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Baptism of Christ

Baptism: a painting for St. Mary’s, East Lavant.


In many traditional depictions of the Christian stories, artists made the narrative more accessible by seeing it through the eyes of their own time and place. The familiar setting and local details meant that people could identify with the events and see the stories more easily in terms of their own lives.
I hoped that by setting Jesus’ Baptism in the context of the landscape around Lavant, I could create this sense of an immediate connection to an event that can seem geographically and historical remote, and yet also use familiar local imagery to meditate on the more timeless, symbolic dimensions of the event.

Blake's Jerusalem - according to local tradition inspired by local scenery- also suggested to me not only the idea of Jesus “in England’s pleasant pastures seen” but of the “Countenance Divine… shining forth upon our clouded hills”.

In commissioning the painting the Rector told me to be guided by the Holy Spirit- so having found my starting point I let the painting take its own course as I attempted to weave the many strands together, meditating on its meaning as I did so. As in many of my other works, I introduced elements from traditional artworks: the figure of Jesus was adapted from a painting of Christ crucified by Velazquez; and among others, the works of Gauguin, Constable, Turner, and Leonardo made their influence felt as the painting progressed.


On the left hand side of the picture is the distant figure of a local shepherd who has been washing his sheep in the river Lavant, as was the tradition up until very recently (hence “Sheepwash Lane”). So the painting could perhaps be seen as the shepherd’s daydream, imagining Jesus- described by John the Baptist as the “Lamb of God” - undergoing ritual “cleansing” in his Baptism by John.

Baptism is a symbolic washing away of spiritual “dirt”, of all that is superfluous in us; only our quintessential humanity remains. It is an implicit recognition of our limitations, our frailty- and yet also of the loving core that is laid bare once the legacy of our less-than-perfect worldly interactions has been stripped away.

The composition links the narrative of Jesus' Baptism with the temptations that follow it in the Gospel narrative. These show Jesus going through a spiritual trial that puts to the test the divine love that was symbolically revealed and divinely sanctioned at his Baptism. He has to choose between being self-serving or God-serving;

and in choosing the latter Jesus remains spiritually “clean”: he resists his meaner human impulses, and yet remains within his human limitations. This loving, selfless humility is expressed by Jesus’ outstretched arms, simultaneously embracing and offering himself up; for the pose also suggests the ultimate self-sacrifice of crucifixion.

Below Jesus’ right hand, the stony river bank suggests the first temptation: to turn stones into bread- the human desire to take the easy road, and to pursue worldly needs and desires before serving God.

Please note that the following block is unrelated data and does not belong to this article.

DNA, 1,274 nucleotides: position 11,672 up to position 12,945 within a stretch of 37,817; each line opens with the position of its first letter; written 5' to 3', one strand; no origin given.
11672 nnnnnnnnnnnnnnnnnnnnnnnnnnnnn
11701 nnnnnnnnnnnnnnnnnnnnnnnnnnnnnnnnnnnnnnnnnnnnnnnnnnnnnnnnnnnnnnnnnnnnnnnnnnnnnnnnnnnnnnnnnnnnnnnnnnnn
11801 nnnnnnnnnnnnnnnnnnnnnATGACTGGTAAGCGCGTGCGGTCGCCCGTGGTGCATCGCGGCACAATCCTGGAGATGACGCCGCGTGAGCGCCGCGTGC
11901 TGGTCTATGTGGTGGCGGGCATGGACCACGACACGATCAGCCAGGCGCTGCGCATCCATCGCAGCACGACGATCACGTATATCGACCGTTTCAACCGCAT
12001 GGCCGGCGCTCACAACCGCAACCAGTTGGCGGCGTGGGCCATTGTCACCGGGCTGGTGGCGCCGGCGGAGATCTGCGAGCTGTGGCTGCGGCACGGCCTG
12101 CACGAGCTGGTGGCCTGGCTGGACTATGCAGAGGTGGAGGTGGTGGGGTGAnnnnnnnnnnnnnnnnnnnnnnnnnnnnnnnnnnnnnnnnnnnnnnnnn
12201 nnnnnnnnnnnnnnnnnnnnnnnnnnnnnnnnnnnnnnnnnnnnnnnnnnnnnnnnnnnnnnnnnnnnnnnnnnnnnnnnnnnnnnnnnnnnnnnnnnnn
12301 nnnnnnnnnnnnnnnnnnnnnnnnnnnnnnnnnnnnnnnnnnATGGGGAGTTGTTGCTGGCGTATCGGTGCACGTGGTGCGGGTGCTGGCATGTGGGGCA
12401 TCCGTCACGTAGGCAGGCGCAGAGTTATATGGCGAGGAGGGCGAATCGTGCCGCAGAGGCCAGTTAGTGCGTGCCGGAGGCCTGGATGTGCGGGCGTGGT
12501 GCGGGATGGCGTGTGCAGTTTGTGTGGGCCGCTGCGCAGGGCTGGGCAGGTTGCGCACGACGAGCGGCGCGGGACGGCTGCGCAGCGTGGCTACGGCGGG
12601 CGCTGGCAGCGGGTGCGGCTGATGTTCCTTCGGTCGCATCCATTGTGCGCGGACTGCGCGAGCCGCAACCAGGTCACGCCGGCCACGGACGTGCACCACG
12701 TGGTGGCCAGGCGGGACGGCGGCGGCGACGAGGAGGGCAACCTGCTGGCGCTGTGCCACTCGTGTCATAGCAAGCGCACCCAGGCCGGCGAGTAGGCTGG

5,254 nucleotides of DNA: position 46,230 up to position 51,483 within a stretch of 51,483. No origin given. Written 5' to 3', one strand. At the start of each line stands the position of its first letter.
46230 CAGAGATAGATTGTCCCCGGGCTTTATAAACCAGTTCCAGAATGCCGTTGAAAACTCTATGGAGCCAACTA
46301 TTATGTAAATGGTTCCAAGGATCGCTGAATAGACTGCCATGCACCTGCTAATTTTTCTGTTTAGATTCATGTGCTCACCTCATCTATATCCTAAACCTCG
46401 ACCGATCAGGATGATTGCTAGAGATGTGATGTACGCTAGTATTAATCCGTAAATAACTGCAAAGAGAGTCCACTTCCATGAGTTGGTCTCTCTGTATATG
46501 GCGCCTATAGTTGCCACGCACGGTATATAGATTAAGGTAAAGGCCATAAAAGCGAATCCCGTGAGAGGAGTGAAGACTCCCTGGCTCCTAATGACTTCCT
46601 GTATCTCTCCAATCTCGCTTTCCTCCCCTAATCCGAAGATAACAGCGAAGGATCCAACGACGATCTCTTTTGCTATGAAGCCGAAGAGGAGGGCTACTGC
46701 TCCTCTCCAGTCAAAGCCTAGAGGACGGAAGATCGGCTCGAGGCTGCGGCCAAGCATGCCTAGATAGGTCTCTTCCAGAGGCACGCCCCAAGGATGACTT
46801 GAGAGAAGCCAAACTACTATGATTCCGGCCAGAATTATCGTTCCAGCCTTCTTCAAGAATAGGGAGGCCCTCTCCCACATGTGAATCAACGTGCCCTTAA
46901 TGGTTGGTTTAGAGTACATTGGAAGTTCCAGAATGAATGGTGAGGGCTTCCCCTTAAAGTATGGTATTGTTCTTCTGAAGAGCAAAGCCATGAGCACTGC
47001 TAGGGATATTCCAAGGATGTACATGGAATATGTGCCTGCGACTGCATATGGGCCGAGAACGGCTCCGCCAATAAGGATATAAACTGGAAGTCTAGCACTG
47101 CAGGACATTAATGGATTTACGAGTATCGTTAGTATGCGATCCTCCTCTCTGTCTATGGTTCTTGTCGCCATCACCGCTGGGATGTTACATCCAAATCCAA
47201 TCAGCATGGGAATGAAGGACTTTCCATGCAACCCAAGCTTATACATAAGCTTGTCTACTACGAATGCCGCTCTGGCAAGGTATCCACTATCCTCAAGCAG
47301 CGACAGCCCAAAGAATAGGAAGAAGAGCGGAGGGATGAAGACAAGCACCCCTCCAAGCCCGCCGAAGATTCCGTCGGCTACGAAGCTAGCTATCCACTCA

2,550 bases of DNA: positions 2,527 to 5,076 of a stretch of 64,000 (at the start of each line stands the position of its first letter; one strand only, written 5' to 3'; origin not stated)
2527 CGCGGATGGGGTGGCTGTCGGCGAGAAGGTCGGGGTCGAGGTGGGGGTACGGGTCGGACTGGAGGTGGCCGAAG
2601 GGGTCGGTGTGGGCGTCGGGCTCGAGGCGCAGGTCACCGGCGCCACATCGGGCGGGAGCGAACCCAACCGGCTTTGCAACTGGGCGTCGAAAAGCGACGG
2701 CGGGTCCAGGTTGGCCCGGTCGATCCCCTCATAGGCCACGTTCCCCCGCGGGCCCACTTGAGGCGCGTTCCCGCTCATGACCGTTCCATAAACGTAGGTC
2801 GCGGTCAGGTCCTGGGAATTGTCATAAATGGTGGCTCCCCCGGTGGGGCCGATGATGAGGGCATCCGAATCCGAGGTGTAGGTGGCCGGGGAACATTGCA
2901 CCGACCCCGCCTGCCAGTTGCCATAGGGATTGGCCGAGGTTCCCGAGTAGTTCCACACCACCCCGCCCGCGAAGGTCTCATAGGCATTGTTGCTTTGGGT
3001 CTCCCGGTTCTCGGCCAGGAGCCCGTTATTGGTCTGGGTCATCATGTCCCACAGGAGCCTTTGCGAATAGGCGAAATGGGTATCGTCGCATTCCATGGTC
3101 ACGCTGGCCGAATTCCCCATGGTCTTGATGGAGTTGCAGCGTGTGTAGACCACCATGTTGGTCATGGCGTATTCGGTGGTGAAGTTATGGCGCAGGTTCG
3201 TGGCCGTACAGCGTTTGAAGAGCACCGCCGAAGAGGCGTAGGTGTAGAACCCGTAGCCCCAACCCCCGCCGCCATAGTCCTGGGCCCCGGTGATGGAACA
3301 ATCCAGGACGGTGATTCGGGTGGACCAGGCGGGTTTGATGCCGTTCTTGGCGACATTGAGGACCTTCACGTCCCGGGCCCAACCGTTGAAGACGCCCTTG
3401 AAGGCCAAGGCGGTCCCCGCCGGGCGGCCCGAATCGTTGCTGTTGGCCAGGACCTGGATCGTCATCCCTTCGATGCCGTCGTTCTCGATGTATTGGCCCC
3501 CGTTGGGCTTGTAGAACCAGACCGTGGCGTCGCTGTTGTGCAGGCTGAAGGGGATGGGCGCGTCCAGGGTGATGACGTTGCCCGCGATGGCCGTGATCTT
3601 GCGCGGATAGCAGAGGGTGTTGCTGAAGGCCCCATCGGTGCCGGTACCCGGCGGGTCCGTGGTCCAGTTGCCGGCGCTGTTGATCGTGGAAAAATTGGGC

In the background, the summit of the Trundle can be seen as the high place to which Jesus is taken during the second temptation, to survey the world that could be his, with some distant Spitfires above suggesting the enticing thrill of worldly power over others, and over Creation itself.

In the sky to the right the ghostly image of Chichester cathedral spire suggests humanity’s heavenward aspirations, but it also brings to mind Jesus’ third temptation: to put God to the test by throwing himself from the pinnacle of the temple- in effect to see God as there to serve humanity instead of vice-versa.

The arching rainbow links the New Testament symbolism of the Baptism to that of the Old Testament: in the story of Noah it appeared as a miraculous sign of hope following the “cleansing” of humanity by the waters of the flood, marking a covenant linking Earth and Heaven, a connection that would become truly complete in the person of Jesus.

Above the rainbow, a large glowing disc suggests the Heavenly realm, like a glimpse to another dimension. Within it we glimpse a flickering, elusive image of the eternal face of Divine love. The light emanating from it can be seen as the mediating presence of the Holy Spirit, forming a direct connection to the human Jesus below, guiding his humanity along the true path within the distracting world of earthly temptations.

As the most tangibly realistic element in the painting, the figure of Jesus forms a direct link with the congregation, his arms held out as though to embrace us all; and so people looking at the painting are invited to be involved, as witnesses gathered at this symbolic Baptism, seen as an event happening in the context of their own local time and place, and relevant to their own lives.

My own ideas about the picture changed as I painted it, and might well develop further over time. Each person who sees the picture will interpret the painting in their own way, and so, in a sense, it is completed by those who stand before it, who bring to it their own life experiences and, hopefully, find new meanings that I did not foresee.

Richard Whincop

You can see further examples of Richard's work on his web-site here http://www.richardwhincop.co.uk/  in addition here's a link to the movie made about the creation of this work: https://vimeo.com/54183780